Turning a problem into an opportunity
Published 11/08/2011 | 05:00
Why Springboard offers a chance to make a start on a new career
THERE is an old saying about not letting a crisis go to waste. It is advice worth heeding for the many thousands of people who lost their jobs in recent years.
Three in four of the almost 450,000 people who are now unemployed have never been out of work before. Many have educational qualifications, from Leaving Certificate up to degree level, and were in highly skilled, well-paid jobs.
Crisis is not too strong a term for what they would have felt in becoming unemployed in the middle of a deep recession.
While a former job -- and perhaps their skills -- may have become redundant, it is important to bear in mind that the person has not.
And those who have already worked for 10, 15 or 20 years have a considerable premium to offer employers -- experience. According to the most recent report from the Expert Group of Future Skills Needs, which advises the Government on employment trends, third-level education, experience and languages are the most frequently mentioned requirements from prospective employers.
So experience is a solid foundation on which to build a new career path; the requisite skills can be acquired quickly and easily.
Those who have lost their jobs in recent months and years may find it hard to believe that 2011 has seen a growth in the number of vacancies employers are seeking to fill, over and above what was available in 2010.
What employers are finding is that, despite the recession and the lengthening dole queues, there are shortages of people with the necessary skills for jobs in a range of areas and some vacancies are proving very difficult to fill.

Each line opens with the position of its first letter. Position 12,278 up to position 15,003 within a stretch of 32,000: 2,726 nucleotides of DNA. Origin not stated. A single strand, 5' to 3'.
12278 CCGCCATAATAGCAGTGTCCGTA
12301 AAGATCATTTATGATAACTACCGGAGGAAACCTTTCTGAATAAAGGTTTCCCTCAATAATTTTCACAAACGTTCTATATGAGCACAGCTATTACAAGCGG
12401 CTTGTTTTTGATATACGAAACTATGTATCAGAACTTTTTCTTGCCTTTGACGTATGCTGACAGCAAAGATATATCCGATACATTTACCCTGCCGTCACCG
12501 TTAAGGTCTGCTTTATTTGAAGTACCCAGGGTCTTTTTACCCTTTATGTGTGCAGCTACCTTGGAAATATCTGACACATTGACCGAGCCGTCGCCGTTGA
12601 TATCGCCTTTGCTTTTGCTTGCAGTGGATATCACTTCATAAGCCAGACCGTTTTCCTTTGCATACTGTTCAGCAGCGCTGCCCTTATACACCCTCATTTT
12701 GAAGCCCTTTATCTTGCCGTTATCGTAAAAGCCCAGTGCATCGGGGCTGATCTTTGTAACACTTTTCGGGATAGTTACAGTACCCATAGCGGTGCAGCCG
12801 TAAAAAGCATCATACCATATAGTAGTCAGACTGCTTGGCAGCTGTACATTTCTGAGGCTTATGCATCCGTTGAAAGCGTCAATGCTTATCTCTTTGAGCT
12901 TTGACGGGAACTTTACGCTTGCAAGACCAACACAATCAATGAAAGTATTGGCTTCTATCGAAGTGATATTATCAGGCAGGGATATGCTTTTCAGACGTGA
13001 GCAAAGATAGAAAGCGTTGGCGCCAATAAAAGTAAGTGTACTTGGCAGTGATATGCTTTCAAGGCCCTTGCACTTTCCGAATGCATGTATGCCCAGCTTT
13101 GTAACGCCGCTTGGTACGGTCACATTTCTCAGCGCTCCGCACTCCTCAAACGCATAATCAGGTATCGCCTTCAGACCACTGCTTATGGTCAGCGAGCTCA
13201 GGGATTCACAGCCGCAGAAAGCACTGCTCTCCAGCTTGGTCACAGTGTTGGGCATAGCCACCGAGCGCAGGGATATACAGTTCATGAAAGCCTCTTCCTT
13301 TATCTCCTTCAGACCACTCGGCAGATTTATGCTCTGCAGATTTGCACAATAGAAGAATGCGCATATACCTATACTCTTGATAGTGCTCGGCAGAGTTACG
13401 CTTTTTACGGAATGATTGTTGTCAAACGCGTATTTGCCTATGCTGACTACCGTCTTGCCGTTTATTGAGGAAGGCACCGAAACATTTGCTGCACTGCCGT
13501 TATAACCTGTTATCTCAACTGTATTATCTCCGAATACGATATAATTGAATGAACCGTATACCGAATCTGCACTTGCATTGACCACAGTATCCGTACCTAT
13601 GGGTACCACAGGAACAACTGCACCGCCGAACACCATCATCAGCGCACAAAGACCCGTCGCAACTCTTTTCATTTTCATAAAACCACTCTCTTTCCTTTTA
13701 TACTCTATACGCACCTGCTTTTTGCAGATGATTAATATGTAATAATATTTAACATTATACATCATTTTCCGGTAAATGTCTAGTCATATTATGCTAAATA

The opportunities will continue to grow, many in sectors already identified, while other jobs that may be commonplace in five years time have not yet been created.
The new generation of jobs require different skills from those that went before, but for many among the ranks of the new unemployed, that will involve little more than a retuning of what they already know.
This is where Springboard comes in, offering, free, part-time courses to unemployed people leading to qualifications from certificate up to masters degree level in colleges all around Ireland. There are also distance learning possibilities.
Springboard offers a rapid turnaround in reskilling to those who already have a proven track record in the workplace, and who are far too young to retire.
There is a place for everyone, from former senior IT executives who want to move with the times to a new career in cloud computing, to those who worked in construction and now need to build a different future for themselves -- perhaps in agri-food or technology.
Around 6,000 places on Springboard have been specifically tailored to fill the vacancies that are either already there, or that employers expect to come onstream sooner rather than later.
Recent figures showing an 8pc growth in exports in the first four months of this year strike an optimistic note about employment prospects.
Export growth was fuelled by sectors such as medical devices and pharmaceutical products, which are among the areas targeted in the Springboard programme.
All the signs are that there are more jobs on the way. They will go first to those who make the quickest transition from crisis mode to college and use the time available to them now to forge a new career path.
Irish Independent Supplement